Use the MoSCoW methodology for Project Success!

Expert Corner

They are two crucial elements that define unsuccessful ERP/CRM projects. The first common mistake is wanting to change too much at once and secondly is to allow old habits and practices in the new setting. Sounds familiar, right? If you are responsible for the success of the upcoming migration to a recent version or a completely new implementation, you might want to use the MoSCoW methodology. This tool supports you to limit the scope of your project phases while preventing obsolete practices and processes from integrating into the new system.

Organisations all over the world struggle with end-users who want far more functionality than they can handle. Besides, they tend to overestimate their capabilities regarding available time, focus, skills, persistence, and motivation.
An equally crucial success factor is migrating old processes and habits from the old to the new system only “because we’ve always done it that way”. This aspect is incredibly ineffective where organisations are forced to transform their business to stay relevant.

The MoSCoW methodology is a simple yet effective tool that can help prevent you from stepping into these pitfalls while collecting the requirements for the new solution. MoSCoW is an easy to remember word in which four consonants are central.

The M stands for Must. This concerns the functionality that is key to working with the new version or solution. No compromises possible!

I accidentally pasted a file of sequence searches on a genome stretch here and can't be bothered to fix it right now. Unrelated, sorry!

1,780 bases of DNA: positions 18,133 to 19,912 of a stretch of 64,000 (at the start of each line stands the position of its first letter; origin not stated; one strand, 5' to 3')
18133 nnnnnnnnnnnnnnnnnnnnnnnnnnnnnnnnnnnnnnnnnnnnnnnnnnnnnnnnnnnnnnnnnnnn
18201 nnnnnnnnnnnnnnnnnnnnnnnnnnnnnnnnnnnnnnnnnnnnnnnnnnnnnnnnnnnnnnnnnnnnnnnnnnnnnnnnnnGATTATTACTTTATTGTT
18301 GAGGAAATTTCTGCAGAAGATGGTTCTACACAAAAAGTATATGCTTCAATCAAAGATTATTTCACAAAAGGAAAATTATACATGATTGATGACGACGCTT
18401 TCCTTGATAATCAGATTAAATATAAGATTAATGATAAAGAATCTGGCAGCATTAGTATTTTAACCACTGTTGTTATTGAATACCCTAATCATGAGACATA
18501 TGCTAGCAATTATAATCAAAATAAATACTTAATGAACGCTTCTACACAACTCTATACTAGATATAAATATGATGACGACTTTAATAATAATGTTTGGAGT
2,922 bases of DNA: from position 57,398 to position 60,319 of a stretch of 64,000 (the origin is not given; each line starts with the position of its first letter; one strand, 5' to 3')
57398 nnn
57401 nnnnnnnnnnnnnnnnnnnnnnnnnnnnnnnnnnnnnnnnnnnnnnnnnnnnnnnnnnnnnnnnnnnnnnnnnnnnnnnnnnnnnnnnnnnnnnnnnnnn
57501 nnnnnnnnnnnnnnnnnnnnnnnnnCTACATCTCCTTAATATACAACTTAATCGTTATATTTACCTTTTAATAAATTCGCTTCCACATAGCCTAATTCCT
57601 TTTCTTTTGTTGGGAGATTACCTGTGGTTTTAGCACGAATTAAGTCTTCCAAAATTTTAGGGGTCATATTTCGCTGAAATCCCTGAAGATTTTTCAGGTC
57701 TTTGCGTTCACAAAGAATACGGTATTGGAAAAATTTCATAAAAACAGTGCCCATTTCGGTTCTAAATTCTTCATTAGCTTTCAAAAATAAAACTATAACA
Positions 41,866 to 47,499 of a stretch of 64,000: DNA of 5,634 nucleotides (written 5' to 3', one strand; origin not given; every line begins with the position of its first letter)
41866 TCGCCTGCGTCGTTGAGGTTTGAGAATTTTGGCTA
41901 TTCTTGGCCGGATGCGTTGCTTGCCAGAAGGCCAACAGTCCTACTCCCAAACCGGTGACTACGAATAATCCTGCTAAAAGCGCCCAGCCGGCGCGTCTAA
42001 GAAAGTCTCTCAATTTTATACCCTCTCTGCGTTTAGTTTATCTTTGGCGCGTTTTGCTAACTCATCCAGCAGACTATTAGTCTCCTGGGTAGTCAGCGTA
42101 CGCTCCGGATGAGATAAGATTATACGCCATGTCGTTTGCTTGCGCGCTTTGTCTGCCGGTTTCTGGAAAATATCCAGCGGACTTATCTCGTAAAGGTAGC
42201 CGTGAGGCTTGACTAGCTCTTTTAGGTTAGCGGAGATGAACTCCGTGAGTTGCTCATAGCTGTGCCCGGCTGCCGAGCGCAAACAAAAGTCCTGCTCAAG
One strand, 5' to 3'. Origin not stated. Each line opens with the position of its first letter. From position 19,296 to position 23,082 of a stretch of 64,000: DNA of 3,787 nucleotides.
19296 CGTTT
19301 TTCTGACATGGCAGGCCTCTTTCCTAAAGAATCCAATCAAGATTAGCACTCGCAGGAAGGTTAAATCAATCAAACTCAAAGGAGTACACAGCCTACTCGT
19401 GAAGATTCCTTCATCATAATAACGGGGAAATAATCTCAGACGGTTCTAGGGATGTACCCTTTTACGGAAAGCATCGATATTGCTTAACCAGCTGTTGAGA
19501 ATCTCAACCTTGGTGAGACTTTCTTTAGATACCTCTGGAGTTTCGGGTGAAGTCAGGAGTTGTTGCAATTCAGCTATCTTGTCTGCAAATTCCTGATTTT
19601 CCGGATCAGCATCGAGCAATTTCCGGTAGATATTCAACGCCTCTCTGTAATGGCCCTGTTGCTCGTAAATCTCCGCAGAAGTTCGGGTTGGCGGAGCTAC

The S stands for Should. Here we talk about necessary functionality, but just a little less important than with Must.

The C stands for Could. This is the category of the so-called ‘nice to have’ functionalities.

Finally, the W stands for Won’t. This is the functionality from your current system that you don’t want to see again in the new system.

The strength of this tool lies in the understanding that success starts with making clear choices, ideally supported by your management. The idea is to invite all departments to divide their wishes over these four categories. It can be helpful to create some limitations per category in numbers or value of wishes to prevent smart colleagues from putting everything in the Must basket. When defining the next project phase, all requirements that do not become part of this phase are given a new chance—again based on MoSCoW of course!

It is essential to focus on the last category, the Won’t. Here it is wise to include your complaints administration and customer satisfaction surveys. After all, this content best indicates where your customers think things should be improved.

Organisations that use the MoSCoW principles have a substantially greater chance of successfully completing their projects. So why wait any longer?

If you want to know more about how the team here at Sci-Net can help you to manage your project successfully have a look at our Implementation Methodology or drop us an email on or call us on 01869 717605


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